Virginia college students with the most need don’t always get the most aid
Undergraduate students at Virginia’s public universities who don’t get any help from their families to pay for school don’t always get the most money from state and university aid awards.
That’s according to a new report from JLARC, the state legislature’s research arm. These students accounted for about half of the $162 million in unmet financial need in the 2020-’21 school year after all federal, state and institutional aid awards were applied.
And even though Virginia lawmakers recently invested a large amount into the state’s financial aid programs, JLARC associate director Tracey Smith said it’s important to note that a large amount of unmet student need still exists.
“As you see tuition and fees and other costs of higher education increasing – even though that was a tremendous infusion of funding – it's likely that the trend is going to be that students need even more in years to come,” Smith said.
Consolidating Virginia’s state aid programs
JLARC recommended consolidating the state’s two primary financial aid award programs — Virginia Guaranteed Assistance Program and the Virginia Commonwealth Award — and also recommended nixing some of the requirements. For example, VGAP currently requires students to remain enrolled as full-time students to secure and keep this award.
“It was a pretty significant barrier, particularly for students with large amounts of financial need,” said Lauren Axselle, JLARC legislative analyst and project leader on the financial aid study.
Axselle said removing the full-time requirement in favor of a six-credit-hour threshold, for example, would go a long way toward improving access to the grant because of Virginia’s large part-time student population. According to the report, about one in four — or more than 24,000 — students enrolled at the state's universities during the 2020-21 school year were part-time.
The State Council for Higher Education in Virginia agrees with JLARC that consolidating state grant programs makes sense, said Lee Andes, the organization’s associate director for financial aid.
“It’s more complicated than it needs to be,” Andes said, noting that JLARC already recommended eliminating the VGAP program and just using the Commonwealth Award program, while incorporating some elements of VGAP.
Andes said that’s because the Virginia Commonwealth Award has fewer requirements. It requires undergraduate students to live in Virginia, to enroll in classes at least half-time and to have a demonstrated financial need. To keep awards, students must maintain satisfactory academic progress.
On the other hand, he said, VGAP was started as a way to “create an incentive for students to progress to completion,” with larger awards the further along a student gets in their education.
Andes said if the two state aid programs were combined, SCHEV could still “try to build in an incentive for students to maintain that four-year completion path.”
For example, he said, eligible students would get the baseline Commonwealth Award.
“And then as they advanced a class level, there’d be a separate bonus award,” Andes said. “So, rather than something they’re trying to not lose, it’s actually something they would earn.”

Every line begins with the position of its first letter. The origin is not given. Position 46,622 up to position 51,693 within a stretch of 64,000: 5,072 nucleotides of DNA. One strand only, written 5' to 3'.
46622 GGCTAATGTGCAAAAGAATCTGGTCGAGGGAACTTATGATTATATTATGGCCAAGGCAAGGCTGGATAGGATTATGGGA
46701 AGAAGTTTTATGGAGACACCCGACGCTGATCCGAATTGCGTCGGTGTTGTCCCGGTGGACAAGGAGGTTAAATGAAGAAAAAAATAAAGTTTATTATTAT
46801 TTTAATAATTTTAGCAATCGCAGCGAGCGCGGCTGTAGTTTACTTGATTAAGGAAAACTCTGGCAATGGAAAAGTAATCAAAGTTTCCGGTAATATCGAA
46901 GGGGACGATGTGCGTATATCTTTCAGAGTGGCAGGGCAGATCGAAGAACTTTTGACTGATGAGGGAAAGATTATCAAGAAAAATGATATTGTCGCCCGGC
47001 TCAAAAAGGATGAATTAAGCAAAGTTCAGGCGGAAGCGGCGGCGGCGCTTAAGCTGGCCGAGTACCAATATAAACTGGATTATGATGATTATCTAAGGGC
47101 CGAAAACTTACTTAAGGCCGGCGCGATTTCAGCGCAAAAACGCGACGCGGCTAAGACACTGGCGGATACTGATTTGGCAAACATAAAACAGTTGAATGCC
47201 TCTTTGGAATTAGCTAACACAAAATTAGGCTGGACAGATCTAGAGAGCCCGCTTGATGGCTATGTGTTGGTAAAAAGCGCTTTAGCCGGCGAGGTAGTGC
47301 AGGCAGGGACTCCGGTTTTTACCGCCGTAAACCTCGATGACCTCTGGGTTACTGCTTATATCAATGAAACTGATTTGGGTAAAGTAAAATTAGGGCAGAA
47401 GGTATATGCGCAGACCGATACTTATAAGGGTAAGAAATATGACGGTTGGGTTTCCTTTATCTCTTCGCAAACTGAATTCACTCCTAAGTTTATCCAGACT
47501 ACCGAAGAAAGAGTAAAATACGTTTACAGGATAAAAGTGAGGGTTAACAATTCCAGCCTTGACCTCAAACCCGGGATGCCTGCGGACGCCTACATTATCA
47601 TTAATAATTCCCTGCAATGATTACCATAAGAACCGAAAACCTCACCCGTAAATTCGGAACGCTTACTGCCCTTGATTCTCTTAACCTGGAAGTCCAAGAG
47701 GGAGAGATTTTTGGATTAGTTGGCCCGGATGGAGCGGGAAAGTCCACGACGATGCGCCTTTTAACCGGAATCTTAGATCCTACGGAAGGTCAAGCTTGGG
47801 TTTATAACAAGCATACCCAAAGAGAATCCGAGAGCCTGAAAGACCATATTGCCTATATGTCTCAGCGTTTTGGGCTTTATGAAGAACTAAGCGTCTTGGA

Ensuring state aid goes to students with the most need
While SCHEV requires institutions to grant state aid awards to the students with the highest level of need, the JLARC report found that some higher-income students are also receiving the aid.
For example, a number of schools including VCU, George Mason, Longwood and Christopher Newport universities recently awarded a quarter of all state aid to students with a moderate or high ability to pay for tuition and fees.
"We are working with JLARC so that we better understand their analysis. VCU does all it can to remove financial barriers that prevent students from earning a degree," a VCU spokesperson said in an email. "When all financial aid sources are considered within the aid packages of students; minimal, moderate or high ability to pay for college families may have similar remaining financial needs."
To ensure state aid goes to the students with the highest level of demonstrated financial need first, JLARC recommended restricting awards by either setting an income cap for the awards, or by requiring all public colleges to use the same formula when making awards.
Axselle said that, for example, SCHEV could determine a certain EFC — or expected family contribution — level as a cutoff point for state awards to ensure students with a lower EFC get the money.
Or, Axselle said, the state could implement a statewide awarding schedule which she said would “remove institutions’ discretion to determine which students receive state grants and what size the state grants are.”
Andes, with SCHEV, said: “I don’t think it's unreasonable to say that for our base-level state access grant or affordability grant, that we preserve those for low and middle-income students.”
And while universities do have more discretion over how institutional aid is doled out, Axselle said, “this is something that institutions could look at, to really see how much aid they are awarding is merit-based versus need-based, and see if there are further dollars that can go to students based on need.”
JLARC found that by prioritizing merit-based awards, a number of public universities award institutional aid to students with comparatively less need.
Editor's note: This story was updated Nov. 9 at 7:29 p.m. to include comment from VCU.
Correction: Statistics regarding financial aid awards at VCU have been updated due to inaccurate information initially provided by JLARC. A graphic also has been updated.